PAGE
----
Saturday, March 15, 2014
Mother and Alfred's Lenten Discipline
“Mother,” said Alfred triumphantly, “I know what I have decided to give up for Lent! I have decided to give us spinach!”
“Alfred,” said Mother, “You don’t even like spinach!”
“Yes, I know Mother, but giving up spinach is a whole lot easier than giving up smoking, which is I what I really want to do.”
“Alfred, I noticed,” said Mother, you haven’t been smoking since Ash Wednesday. It looks like you’ve already given it up for Lent!”
“I know, Mother, I know,” said Alfred, “it’s just that if I admit it out loud, then I’m afraid I will really have to stick to it. I might be biting off more than I can chew. The very idea of giving up things for Lent is something we never did when I was growing up.”
“That is why, Alfred,” said Mother, “I always eat meat during Lent. My family was Roman Catholic and every Lent we were condemned to eat fish. We weren’t all that devout. It was sort of a Talliaferro family joke, ‘Luca Brasi sleeps with the fishes, so get some rest and eat fish on Friday; ‘cause the priest says so.’”
“What stirred up all this, Alfred,” asked Mother?
“It was the Ash Wednesday service, Mother,” said Alfred, “That line about ‘prayer, fasting, and self-denial’ just stuck in my mind. I really felt I ought to do something.”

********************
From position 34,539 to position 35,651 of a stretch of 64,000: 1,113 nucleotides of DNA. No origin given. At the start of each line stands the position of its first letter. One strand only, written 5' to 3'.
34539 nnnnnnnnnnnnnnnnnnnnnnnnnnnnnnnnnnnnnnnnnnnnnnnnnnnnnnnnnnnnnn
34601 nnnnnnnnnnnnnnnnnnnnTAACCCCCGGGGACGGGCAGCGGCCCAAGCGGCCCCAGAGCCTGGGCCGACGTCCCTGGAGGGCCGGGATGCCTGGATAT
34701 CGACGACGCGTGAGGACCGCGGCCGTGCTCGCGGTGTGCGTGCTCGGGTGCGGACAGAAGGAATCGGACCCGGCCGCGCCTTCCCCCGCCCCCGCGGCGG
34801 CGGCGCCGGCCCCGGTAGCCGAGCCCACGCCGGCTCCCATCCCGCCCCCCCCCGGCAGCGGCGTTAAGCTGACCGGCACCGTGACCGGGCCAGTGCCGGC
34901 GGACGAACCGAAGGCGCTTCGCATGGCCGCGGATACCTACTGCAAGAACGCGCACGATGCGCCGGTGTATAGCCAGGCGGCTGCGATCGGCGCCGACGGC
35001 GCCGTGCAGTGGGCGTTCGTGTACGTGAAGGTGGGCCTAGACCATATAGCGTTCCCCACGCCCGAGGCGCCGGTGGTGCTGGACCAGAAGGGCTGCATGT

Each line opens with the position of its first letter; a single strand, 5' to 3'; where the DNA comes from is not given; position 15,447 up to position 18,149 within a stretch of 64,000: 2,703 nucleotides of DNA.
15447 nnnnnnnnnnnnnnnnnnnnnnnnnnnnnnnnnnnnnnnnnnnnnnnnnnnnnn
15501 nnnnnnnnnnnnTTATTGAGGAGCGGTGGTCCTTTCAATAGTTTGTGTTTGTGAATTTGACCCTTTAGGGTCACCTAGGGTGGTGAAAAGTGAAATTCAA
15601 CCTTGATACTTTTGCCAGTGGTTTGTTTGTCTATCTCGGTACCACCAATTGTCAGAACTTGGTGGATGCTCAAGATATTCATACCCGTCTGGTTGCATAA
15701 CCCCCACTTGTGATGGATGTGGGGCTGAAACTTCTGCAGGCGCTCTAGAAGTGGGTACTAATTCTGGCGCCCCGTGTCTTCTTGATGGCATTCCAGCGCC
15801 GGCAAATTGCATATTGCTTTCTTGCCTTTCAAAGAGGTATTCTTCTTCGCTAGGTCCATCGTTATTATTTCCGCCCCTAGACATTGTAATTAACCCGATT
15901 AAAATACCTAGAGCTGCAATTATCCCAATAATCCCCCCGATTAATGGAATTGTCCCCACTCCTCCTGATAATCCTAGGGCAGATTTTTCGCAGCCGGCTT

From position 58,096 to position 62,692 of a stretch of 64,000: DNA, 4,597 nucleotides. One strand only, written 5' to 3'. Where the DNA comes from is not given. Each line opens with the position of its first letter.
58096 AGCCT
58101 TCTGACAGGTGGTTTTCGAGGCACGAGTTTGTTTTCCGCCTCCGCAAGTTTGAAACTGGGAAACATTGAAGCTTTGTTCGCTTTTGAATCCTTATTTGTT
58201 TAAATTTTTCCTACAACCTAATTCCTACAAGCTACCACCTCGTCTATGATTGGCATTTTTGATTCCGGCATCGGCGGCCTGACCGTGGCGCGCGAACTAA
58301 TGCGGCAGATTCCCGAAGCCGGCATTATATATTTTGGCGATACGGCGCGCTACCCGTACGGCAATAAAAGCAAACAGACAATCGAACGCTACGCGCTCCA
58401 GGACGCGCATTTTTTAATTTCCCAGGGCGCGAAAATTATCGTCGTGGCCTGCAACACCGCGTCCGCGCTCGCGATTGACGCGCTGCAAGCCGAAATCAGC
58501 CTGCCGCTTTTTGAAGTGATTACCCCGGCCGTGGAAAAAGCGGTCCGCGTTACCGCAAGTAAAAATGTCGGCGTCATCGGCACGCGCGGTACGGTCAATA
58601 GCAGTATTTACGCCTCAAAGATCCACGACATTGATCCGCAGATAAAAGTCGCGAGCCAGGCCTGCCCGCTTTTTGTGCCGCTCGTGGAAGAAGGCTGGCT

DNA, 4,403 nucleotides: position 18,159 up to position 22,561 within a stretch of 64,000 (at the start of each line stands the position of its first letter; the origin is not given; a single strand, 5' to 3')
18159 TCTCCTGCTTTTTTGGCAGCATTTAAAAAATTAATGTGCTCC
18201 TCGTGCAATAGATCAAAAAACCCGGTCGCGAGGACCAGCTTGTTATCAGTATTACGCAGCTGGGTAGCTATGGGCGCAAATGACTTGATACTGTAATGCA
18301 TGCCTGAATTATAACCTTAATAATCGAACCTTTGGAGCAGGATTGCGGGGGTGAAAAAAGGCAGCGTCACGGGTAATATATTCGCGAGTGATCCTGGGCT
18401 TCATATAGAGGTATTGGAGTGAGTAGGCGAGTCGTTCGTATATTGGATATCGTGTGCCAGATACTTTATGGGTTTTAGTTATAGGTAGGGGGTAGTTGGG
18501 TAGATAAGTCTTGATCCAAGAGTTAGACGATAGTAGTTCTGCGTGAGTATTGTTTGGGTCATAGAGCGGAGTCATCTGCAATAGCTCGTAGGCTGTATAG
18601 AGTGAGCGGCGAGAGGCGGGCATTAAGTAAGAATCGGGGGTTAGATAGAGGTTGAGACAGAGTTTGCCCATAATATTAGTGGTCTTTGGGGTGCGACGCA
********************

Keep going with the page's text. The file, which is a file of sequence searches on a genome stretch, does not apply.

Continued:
“You know, you are right Alfred,” said Mother. “I hadn’t really thought about it. I suppose that just because my family treated it like some nonsense imposed by the priest, doesn’t mean that it’s not a right thing to do.”
Mother wandered off into the kitchen while Alfred sat in his study looking at his marvelous collection of pipes; his Ashton Bent Billiard Briar, and his Old Church Bent Billiard, his marvelous hand carved Meerschaum, the Damiano Rovera Briar, and his other fine pipes. He idly picked up his Rodgers Rosewood Chancet pipe knife and toyed with it for a minute; put it back down on his pipe stand along with the Lalique Jamaique ashtray, and with a sigh picked up the stand with all of his pipes and put it on a shelf in the antique oak credenza in the corner and closed the cabinet door.
“Well, that’s that,” said Alfred, “Hopefully out of sight, out of mind!”
A few minutes later, Mother came back into the room looking a little somber and said, “I know what I have to give up for Lent. It doesn’t do to pray about things like this.” Then she said declaratively, “I believe that I am supposed to give up complaining.”
“That ought to be a challenge, Mother,” said Alfred.
“Watch it, Alfred,” barked Mother. “On the edge! On the edge!”
“For the moment all discipline seems painful rather than pleasant, but later it yields the peaceful fruit of righteousness to those who have been trained by it” [Hebrews 12:11].